Posts Tagged ‘commons’

Commons sketch: PMQs

13/07/2011, 01:53:18 PM

by Dan Hodges

Westminster. Noon. Prime minister’s questions.

Or was it? The Commons was agog with anticipation. Would he show or wouldn’t he?

David Cameron once bestrode the chamber like a colossus. Back when the News of the World was Britain’s best selling newspaper, the Metropolitan Police was still renowned for its tenacious and fearless pursuit of criminals, and Kay Burley and Adam Boulton were united in mutual professional respect.

Not any more. Over the past week there’s been more chance of spotting a unicorn standing at the House of Commons dispatch box than the prime minister.

Some wild rumours were flying.  David Cameron would be unable to attend because of a pressing prior engagement; like a speech on the big society, or washing his hair. William Hague would be standing in. Or poor Jeremy Hunt.

Personally, I was hoping he’d send Andy Hayman. “Nah, nah. I’m not ‘aving it. I’m not letting the right honourable gentleman get away with that”.

Sadly it wasn’t to be. Just before twelve a familiar figure appeared and took his seat on the government benches.

At least, it appeared it be a familiar figure. It looked like David Cameron.  Spoke like David Cameron. Went pink in the face like David Cameron.

But could it really be him? Only the week before the old prime minister had accused Ed Miliband of opportunism for attempting to link phone-hacking to Rupert Murdoch’s BSkyB bid. Yet according to the new guy “It has become increasingly clear that while everybody to start with wanted in some way to separate what was happening at News International and what was happening at BSkyB that is simply not possible. What has happened at this company is disgraceful, it should be stopped at every level, and they should stop thinking about mergers and sort out the mess they’ve created”.

Old Dave had refused to call for Rebekah Brooks to resign. The new fella seemed to think she’d already done so, and what’s more, he welcomed it; “She was right to resign. That resignation should have been accepted”.

If Ed Miliband was fazed by the appearance of this prime ministerial doppelganger he didn’t show it. Then again, he’s undergone a bit of transformation himself. This time last week many in his own party were accusing him of being the new Ramsay McDonald for his betrayal of striking public sector workers. Today the public sector workers could go hang. The only pensions the Labour party was interested in were those of Murdoch and Brooks. And it wanted them drawing them in double quick time; “It would be quite wrong for them to expand their stake in the British media”, Miliband said, “Rupert Murdoch should drop his bid for BSkyB, should recognise the world has changed, and he should listen to this House of Commons”.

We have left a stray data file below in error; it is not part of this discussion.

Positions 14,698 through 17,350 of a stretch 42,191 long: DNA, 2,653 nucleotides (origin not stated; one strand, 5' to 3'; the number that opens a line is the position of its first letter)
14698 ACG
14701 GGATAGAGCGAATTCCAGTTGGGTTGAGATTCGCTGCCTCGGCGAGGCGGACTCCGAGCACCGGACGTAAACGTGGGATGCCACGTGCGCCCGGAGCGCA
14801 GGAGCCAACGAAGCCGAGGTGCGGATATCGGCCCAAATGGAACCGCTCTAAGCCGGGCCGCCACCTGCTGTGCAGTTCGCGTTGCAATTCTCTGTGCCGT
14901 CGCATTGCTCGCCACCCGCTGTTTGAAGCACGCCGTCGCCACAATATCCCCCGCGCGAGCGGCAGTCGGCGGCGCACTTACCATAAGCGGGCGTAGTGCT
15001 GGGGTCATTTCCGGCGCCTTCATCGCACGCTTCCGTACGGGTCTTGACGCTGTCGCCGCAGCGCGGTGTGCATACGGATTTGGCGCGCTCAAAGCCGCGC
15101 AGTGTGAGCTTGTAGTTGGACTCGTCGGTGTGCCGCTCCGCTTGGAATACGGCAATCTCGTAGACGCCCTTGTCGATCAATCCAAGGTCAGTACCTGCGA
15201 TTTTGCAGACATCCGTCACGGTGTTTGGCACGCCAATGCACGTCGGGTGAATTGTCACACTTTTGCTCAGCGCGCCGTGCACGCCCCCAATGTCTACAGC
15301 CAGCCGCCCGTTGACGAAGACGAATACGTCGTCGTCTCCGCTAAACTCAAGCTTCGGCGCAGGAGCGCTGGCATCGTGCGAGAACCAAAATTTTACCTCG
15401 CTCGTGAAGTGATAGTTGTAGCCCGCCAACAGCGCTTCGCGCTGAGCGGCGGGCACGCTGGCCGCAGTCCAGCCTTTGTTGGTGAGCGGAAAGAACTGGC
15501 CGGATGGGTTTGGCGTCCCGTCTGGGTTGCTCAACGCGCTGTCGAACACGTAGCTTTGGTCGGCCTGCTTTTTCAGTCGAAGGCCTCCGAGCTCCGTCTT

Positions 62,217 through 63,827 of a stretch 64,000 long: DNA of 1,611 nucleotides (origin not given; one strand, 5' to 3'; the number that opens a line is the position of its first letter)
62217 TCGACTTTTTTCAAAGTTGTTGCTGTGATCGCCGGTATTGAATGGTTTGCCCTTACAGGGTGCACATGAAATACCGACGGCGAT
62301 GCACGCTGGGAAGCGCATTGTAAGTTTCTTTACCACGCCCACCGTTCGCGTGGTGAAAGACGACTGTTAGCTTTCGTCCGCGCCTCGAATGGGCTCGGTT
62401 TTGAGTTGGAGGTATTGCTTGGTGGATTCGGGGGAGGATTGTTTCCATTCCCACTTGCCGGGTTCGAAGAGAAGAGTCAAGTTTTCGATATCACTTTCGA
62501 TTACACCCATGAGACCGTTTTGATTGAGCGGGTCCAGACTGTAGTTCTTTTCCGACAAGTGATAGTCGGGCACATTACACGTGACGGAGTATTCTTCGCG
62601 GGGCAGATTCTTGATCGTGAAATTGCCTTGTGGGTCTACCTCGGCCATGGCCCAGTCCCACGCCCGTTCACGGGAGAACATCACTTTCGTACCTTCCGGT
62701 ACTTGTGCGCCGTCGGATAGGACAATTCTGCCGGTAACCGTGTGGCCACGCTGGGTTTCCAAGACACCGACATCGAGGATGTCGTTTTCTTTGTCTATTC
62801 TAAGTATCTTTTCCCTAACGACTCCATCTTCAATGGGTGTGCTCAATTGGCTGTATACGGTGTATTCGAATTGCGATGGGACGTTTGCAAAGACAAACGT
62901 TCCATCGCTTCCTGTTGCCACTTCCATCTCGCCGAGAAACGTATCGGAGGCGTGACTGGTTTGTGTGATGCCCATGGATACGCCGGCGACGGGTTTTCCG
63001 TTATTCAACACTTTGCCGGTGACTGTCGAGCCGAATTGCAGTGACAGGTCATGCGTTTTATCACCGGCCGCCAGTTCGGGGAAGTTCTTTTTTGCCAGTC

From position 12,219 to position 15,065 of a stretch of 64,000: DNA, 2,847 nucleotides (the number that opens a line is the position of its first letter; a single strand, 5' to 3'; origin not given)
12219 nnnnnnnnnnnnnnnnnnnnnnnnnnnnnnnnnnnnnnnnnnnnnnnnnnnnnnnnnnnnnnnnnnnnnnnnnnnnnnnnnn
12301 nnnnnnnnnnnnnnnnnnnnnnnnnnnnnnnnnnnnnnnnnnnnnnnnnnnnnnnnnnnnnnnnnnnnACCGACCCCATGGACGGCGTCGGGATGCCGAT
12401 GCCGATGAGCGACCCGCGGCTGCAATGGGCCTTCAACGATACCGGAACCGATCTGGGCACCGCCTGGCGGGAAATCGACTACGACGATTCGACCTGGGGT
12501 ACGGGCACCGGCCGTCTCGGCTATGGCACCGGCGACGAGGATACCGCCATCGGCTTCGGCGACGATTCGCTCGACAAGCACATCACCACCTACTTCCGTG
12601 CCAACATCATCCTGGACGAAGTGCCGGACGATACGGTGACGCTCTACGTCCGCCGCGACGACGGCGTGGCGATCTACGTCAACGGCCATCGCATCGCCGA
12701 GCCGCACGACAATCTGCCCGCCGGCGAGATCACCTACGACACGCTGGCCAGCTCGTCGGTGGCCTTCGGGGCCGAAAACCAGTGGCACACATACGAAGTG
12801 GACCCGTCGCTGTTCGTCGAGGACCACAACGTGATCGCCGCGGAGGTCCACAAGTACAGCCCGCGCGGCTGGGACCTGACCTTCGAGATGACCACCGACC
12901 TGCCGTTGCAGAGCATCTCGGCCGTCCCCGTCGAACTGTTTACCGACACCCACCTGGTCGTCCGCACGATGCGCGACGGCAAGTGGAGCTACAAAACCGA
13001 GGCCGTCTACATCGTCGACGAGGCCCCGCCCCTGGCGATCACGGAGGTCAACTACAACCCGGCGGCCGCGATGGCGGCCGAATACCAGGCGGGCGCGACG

New Cameron agreed. He welcomed the cross-party approach being adopted by the leader of the opposition.

Ed Miliband rose again. This time he was wearing an expression of almost pained sincerity that left no one in any doubt that the time for cross party consensus  was over. Could the prime minister clear up one specific issue. Why was his former press secretary Andy Coulson a liar, a cheat, a blagger, a bounder, a baby snatcher, a forger, a cattle rustler, a grave robber and a teller of tall tales. Oh, and why had the prime minister been so unbelievably stupid in employing him?

Last week this sudden switch from civility to attack had thrown David Cameron. But that was a lifetime ago. And New Cameron was ready.

When Coulson had been employed he’d given him assurances. Not only that, he’d given those same assurances to the police, a select committee and under oath to a court of law; “if it turns out he lied it wont just be that he shouldn’t have been in government, it would be that he should be prosecuted. But Mr Speaker, we must stick to the principle that you are innocent until proven guilty”.

It may be that Ed Miliband was expecting a more evasive response. Or that in the excitement of the last week, he’s begun to believe Cameron was a broken opponent. For whatever reason, the confidence visibly began to drip away from him; “Mr Speaker, he just doesn’t get it”, he said, falling back on that well worn phrase he uses when he can’t think of a more spontaneous riposte. The Tory back-benches, sensing it, bayed in relief.

“I’m afraid, Mr Speaker, the person who is not getting it is the leader of the opposition”, responded New Cam. “What the public want us to do is address this firestorm. They want us to sort out bad practices at the media. They want us to fix the corruption in the police. They want a proper public enquiry”.

The world had indeed changed. But maybe not quite as much as we thought.

Dan Hodges is contributing editor of Labour Uncut.

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